As an example, I just picked up a very nice brass singing bell, approx 7 inches in diameter and 4 inches deep. Heavily carved inside and out, even has the rubbing stick! Ideally it would be worth over a hundred dollars where I live. I got it for ten, it has a hairline crack in it that was almost impossible to find – I only knew about it when it didn’t ring properly! It wouldn’t show on a photo. Imagine if we had ‘valued’ it here! There is no way this would have been caught and I would have been out many dollars!!!
You are very welcome!
Glad to help.
I tried to short cut this search by contacting a member who has some better experience with musical handbells, but they didn’t recognize it either.
Here are your images!
I am going to look around, but this looks like part of a Paolo Soleri wind chime bell to me. (a Google search on the name will show a lot of samples of this Arizona Architect’s bell designs.) He had quite a number of styles, but with the clapper, wind flap, and top hangers missing, it’s difficult to tell if this is his or a similar design by another.
Perhaps one of the other members will recognize it.
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Unless you have a specific photo program for your phone, you will need to use a cloud service to either; post the photos (share the link), or reduce the photo size (ie http://picresize.com/). Alternatively send the photos to your computer and do the resize there.
or you can send them to firstname.lastname@example.org and I’ll try and post them for you.
(I don’t want to get your hopes up, but the only ship I can find in reference to the bell inscription is the Santana, Humphrey Bogart’s sloop. It’s about the right age and, of course, he could very well have “Hollywood” on it! (grin, as I recall he had some kind of work there!). You might search on line for a Bogart site and ask them about the boat and it’s bell if you want to short circuit this lead!)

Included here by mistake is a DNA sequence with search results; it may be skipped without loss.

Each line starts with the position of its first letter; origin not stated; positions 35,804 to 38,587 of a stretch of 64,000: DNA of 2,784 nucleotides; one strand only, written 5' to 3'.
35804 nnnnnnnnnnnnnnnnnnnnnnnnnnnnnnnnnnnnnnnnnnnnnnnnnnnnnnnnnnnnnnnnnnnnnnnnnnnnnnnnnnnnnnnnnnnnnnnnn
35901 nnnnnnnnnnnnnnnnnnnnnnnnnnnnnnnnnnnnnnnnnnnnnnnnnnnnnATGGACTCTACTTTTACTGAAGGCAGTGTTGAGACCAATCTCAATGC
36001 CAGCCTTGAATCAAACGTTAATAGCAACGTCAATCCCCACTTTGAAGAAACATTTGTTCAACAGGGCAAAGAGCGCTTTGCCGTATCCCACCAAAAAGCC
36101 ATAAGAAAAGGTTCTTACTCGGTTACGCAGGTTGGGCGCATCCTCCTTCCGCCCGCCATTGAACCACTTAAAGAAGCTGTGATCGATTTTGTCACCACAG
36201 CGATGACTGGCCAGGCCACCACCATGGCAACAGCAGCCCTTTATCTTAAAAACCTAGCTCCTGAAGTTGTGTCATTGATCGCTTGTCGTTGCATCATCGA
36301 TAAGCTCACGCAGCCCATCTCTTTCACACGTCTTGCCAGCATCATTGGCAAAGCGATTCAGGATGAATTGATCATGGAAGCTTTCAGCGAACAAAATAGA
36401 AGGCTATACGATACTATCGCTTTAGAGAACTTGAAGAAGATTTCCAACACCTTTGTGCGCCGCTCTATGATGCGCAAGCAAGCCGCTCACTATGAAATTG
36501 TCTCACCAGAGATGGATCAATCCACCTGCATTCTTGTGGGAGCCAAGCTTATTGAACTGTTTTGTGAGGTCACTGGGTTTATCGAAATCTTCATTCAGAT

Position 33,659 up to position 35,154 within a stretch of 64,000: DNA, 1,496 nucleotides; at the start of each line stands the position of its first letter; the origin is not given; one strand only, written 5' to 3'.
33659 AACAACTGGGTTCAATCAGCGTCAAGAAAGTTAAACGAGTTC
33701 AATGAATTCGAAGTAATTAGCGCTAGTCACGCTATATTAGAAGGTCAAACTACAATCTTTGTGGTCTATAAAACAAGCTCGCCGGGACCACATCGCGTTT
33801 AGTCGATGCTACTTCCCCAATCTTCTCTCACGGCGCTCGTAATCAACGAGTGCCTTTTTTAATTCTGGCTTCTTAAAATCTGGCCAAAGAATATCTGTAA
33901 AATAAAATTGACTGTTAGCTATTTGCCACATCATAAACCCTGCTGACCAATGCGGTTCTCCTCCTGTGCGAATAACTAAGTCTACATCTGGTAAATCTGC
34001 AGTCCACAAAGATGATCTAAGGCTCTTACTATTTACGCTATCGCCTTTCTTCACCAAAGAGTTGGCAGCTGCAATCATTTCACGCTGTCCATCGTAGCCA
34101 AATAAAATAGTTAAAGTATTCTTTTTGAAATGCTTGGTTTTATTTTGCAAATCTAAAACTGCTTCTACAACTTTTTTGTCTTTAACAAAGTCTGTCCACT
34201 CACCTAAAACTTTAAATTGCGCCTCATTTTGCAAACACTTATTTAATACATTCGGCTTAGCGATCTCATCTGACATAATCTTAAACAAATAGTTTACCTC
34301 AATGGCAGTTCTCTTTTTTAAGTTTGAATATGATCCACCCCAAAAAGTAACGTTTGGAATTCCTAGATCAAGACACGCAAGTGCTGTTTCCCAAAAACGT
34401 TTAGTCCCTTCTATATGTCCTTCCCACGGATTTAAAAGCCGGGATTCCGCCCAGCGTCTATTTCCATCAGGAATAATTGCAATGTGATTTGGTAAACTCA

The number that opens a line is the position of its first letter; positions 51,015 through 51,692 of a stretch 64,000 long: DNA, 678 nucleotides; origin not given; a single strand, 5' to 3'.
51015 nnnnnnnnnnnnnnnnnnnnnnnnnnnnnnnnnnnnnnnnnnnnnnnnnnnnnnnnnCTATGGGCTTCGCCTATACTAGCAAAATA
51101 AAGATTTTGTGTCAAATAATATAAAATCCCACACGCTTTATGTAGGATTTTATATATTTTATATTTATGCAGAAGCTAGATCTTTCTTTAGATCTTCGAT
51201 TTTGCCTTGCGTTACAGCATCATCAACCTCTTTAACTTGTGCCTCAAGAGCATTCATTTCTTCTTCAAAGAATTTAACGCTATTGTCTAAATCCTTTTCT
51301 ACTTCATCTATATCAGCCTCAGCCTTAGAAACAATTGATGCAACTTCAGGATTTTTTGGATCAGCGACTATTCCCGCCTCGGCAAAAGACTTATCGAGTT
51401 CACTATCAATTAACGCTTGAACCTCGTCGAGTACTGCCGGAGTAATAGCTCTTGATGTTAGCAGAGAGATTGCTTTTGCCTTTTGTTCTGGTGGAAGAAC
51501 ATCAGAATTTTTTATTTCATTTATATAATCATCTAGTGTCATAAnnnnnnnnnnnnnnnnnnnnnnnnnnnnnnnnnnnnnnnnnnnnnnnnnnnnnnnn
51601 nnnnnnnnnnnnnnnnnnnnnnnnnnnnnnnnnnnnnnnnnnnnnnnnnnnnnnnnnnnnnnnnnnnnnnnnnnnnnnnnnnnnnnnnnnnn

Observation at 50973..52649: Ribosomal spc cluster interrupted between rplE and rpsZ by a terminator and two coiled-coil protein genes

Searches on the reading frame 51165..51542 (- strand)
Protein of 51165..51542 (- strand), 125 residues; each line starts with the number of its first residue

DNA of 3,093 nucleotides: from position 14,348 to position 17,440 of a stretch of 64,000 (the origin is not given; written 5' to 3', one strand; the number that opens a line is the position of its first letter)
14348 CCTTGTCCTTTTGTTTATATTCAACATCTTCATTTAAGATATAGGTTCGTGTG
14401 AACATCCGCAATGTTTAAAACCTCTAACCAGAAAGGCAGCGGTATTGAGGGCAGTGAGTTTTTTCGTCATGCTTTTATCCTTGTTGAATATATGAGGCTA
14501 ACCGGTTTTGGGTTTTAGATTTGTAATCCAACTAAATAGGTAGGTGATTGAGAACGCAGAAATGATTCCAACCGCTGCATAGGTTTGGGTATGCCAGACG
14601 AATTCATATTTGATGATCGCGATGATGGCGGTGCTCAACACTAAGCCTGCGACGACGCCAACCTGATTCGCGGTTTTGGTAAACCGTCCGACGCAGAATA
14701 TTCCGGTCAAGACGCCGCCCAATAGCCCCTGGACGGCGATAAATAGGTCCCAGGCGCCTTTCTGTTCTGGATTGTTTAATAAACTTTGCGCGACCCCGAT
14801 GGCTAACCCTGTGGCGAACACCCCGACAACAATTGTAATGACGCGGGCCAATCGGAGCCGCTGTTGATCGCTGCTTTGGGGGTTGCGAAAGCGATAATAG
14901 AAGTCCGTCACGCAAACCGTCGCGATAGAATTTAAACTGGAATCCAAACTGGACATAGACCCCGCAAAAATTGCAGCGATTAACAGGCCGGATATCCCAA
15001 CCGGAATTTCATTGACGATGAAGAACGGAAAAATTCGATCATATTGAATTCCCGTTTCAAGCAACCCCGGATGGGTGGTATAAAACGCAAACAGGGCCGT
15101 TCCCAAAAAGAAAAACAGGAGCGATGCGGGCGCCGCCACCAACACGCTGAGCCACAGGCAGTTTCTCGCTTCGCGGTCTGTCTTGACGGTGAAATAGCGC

I am sure we will try Curt!
Is it possible to get a photo of the inside as well?
We are looking for the clapper, the clapper attachment, and wear marks on the inside.
Does it hold a strong magnet anywhere?
Could you post some photos please?
It would help.
I haven’t gotten your bell photos yet, just in case you sent them.
Bet you thought I forgot about you! Nope, just been very very very busy. I’ve been looking through my old books and so far no match. I also have a few years of bell talk back issues, but that is going to take a lot of time, some are so old they are mimeographed not printed!!!
I notice where the clapper attaches to the handle that the disk appears to have 3 tab spots equally placed around it that allow it to be removed. Question: How does the clapper attach on the other side of the holes? (you may not have to open, read on!)
In particular, since the clapper hanger appears to be a stiff wire, I am wondering if it would slide down inside the holes or does it remain extended when turned over. If it does, the design strongly suggests to me that you are looking at an early form of a (semi)professional bell ringer musical bell, something like the photo below. Yours has a sealed bell skirt though, which would partially dampen the sound reverberations, although the ‘ripples’ would help offset that like in a loud speaker cone. The different clapper mounting holes would possibly allow for multiple clappers and moving a clapper around, each position or form giving a different sound.
I say semi-professional as I suspect that this is from a classroom set and the cover was meant to keep fingers away from the clapper until the player was better trained.
I will keep looking but this is what I feel we are looking at so far, from my reading.